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Smash repairs workshop bent on helping troubled youth

April 29, 2014

The insurance and automotive industries have extended an olive branch to young car thieves by backing them to train at Australia’s first not-for-profit smash repairer.

Synergy Auto Repairs, run by Mission Australia with set-up funding of $750,000 from state governments and insurers, will open its North Melbourne garage with the first eight trainees next month.

Former offenders aged from 16 to their early 20s, some of whom have served jail time, will start a six month TAFE pre-apprenticeship course including panel beating and spray painting cars, supervised by paid staff at Synergy.

The aim is for Synergy to be self-funding as a social enterprise business, inspired by Mission Australia’s Fitzroy restaurant Charcoal Lane, founded in 2008, which trains young Aborigines in hospitality.

Synergy is being bankrolled by the National Motor Vehicle Theft Reduction Council – whose members include state governments, automotive and insurance industry bodies and the police. If successful, it will be replicated interstate.

One of the funders, insurance giant Suncorp, owner of insurers including AAMI, GIO and APIA, will provide scratched and dented vehicles. On participants’ graduation from the course, Suncorp will help find apprenticeships for them in its smash repairer network.

Ray Carroll with young former offender Tony (left) and Matt at Synergy Auto. Photo by: Angela Wylie

NMVTRC executive director Ray Carroll said Synergy is the automotive industry’s first social enterprise and is a positive approach to reduce car theft, which costs the community $500 million a year.

He said more than 70 per cent of car theft is committed by young men aged 14 to 24 but the criminal justice system ‘‘leaves a lot to be desired in terms of giving these young guys a chance to break the offending cycle’’.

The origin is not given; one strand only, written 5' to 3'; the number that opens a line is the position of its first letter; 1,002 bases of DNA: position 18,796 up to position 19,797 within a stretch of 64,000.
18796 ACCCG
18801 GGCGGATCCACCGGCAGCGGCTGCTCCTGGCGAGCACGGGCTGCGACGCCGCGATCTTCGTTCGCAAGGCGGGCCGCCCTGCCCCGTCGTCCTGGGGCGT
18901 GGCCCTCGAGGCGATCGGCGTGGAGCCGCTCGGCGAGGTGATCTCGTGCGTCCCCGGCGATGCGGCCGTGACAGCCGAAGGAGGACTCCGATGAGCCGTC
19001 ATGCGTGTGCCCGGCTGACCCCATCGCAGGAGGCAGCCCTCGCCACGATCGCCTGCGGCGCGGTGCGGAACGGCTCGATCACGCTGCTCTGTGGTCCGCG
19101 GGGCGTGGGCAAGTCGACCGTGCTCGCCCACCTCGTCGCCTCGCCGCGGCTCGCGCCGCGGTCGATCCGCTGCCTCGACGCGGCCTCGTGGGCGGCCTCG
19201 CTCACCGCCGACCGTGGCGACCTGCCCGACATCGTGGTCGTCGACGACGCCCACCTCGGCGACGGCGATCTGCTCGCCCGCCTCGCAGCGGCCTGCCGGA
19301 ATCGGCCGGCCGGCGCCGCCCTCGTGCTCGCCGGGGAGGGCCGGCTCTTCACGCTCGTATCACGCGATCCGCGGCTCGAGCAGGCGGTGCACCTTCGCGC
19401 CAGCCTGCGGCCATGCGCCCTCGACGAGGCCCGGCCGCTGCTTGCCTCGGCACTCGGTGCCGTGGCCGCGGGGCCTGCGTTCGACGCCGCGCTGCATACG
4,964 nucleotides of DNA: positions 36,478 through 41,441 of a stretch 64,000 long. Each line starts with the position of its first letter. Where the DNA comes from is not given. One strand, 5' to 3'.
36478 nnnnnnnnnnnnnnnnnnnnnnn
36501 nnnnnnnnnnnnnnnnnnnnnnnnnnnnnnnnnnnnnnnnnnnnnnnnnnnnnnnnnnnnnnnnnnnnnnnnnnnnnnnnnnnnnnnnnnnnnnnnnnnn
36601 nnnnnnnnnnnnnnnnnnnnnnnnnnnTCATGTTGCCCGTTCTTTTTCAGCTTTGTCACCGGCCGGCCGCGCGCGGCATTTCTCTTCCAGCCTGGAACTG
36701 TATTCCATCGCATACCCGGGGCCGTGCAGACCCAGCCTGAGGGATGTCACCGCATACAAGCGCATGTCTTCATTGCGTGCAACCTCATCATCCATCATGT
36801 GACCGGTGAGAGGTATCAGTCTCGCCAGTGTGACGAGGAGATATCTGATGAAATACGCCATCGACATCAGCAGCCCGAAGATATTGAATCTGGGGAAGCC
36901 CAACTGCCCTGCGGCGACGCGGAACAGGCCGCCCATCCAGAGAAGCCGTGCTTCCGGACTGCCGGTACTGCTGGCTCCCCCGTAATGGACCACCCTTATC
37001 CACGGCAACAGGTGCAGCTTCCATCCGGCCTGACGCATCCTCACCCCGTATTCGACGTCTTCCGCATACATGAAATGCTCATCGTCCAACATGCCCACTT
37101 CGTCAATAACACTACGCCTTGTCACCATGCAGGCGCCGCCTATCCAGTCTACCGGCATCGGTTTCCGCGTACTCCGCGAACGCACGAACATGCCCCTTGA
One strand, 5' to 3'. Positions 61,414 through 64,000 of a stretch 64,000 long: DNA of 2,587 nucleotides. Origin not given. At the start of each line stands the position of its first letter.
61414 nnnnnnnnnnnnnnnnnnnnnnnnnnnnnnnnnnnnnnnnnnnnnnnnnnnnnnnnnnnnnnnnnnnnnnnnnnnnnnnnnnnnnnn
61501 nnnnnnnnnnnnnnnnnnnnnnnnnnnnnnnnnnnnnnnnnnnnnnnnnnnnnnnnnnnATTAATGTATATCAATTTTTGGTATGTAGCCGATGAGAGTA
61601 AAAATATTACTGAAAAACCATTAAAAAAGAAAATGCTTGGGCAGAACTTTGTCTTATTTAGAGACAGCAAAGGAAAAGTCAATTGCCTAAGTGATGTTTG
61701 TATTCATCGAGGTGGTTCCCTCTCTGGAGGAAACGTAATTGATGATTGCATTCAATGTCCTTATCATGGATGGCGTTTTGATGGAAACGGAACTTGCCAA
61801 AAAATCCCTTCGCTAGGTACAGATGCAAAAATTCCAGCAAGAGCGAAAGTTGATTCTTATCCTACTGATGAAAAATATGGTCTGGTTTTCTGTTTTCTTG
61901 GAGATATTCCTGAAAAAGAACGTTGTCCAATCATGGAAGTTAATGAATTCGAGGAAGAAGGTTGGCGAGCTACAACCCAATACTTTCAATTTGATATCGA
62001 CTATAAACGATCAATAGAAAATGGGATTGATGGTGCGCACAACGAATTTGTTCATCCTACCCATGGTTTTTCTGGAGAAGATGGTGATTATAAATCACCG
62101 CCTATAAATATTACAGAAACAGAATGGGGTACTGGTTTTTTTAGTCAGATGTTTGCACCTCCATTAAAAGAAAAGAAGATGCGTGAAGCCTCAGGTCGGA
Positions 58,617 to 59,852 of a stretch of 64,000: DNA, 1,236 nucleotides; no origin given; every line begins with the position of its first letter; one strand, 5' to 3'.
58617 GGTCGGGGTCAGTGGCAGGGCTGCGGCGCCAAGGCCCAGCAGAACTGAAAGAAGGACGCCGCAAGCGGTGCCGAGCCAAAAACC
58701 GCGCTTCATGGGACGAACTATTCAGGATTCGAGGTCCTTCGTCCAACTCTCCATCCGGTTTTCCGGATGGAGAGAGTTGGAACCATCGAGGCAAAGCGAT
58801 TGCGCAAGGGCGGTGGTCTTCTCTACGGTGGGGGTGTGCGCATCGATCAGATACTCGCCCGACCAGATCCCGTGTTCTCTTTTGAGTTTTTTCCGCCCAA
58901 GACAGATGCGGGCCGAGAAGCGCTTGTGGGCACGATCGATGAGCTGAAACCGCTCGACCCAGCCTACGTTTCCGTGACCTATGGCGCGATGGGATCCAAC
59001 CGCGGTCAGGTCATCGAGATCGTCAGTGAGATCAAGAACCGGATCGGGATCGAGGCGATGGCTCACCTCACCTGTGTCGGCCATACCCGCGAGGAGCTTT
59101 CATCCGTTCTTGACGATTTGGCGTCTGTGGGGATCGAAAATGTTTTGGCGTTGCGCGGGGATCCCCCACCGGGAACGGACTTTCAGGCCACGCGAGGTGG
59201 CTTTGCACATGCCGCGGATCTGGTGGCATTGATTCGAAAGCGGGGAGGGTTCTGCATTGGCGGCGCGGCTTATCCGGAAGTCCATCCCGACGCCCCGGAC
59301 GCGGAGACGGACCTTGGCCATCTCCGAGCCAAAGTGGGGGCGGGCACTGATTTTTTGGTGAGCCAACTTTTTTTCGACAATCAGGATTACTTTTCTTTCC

In focus groups with car thieves and community workers, the council had discovered many offenders had ‘‘a fascination with, a love of cars’’.

‘‘We thought, if you could offer some of these young guys a pathway into an automotive career, they could see a lot of value in that. It’s not like a course in basket weaving, [which, when] you do it then when it’s over it doesn’t mean anything to you.’’

An NMVTRC pilot panel-beating program for young offenders in Hobart has been running for more than 10 years and trained 400 youths, with about two-thirds employed or continuing education after graduation.

Mr Carroll said Synergy will generate its own cash flow and not depend on outside financing. Any profits would be injected into support services, such as housing, counselling and literacy.

‘‘If it works well, hopefully it can be replicated in Sydney, Brisbane or Perth, without having to go with the begging bowl to government.’’

Mr Carroll said it costs $240,000 to keep one person in juvenile justice for one year so a $750,000 investment in Synergy was not excessive. ‘‘That’s the equivalent of keeping three young guys in juvenile justice for 12 months.’’

Matt, 20, said he stole cars and committed burglary and assault after dropping out of school in year 8 and ‘‘hanging out with the wrong people’’. Being jailed for four months was a wake-up call and he jumped at the chance to train at Synergy, which he said was ‘‘an excellent idea’’.

He had given up on getting an apprenticeship with his poor education background but could now work towards his long-term dream of running his own business.


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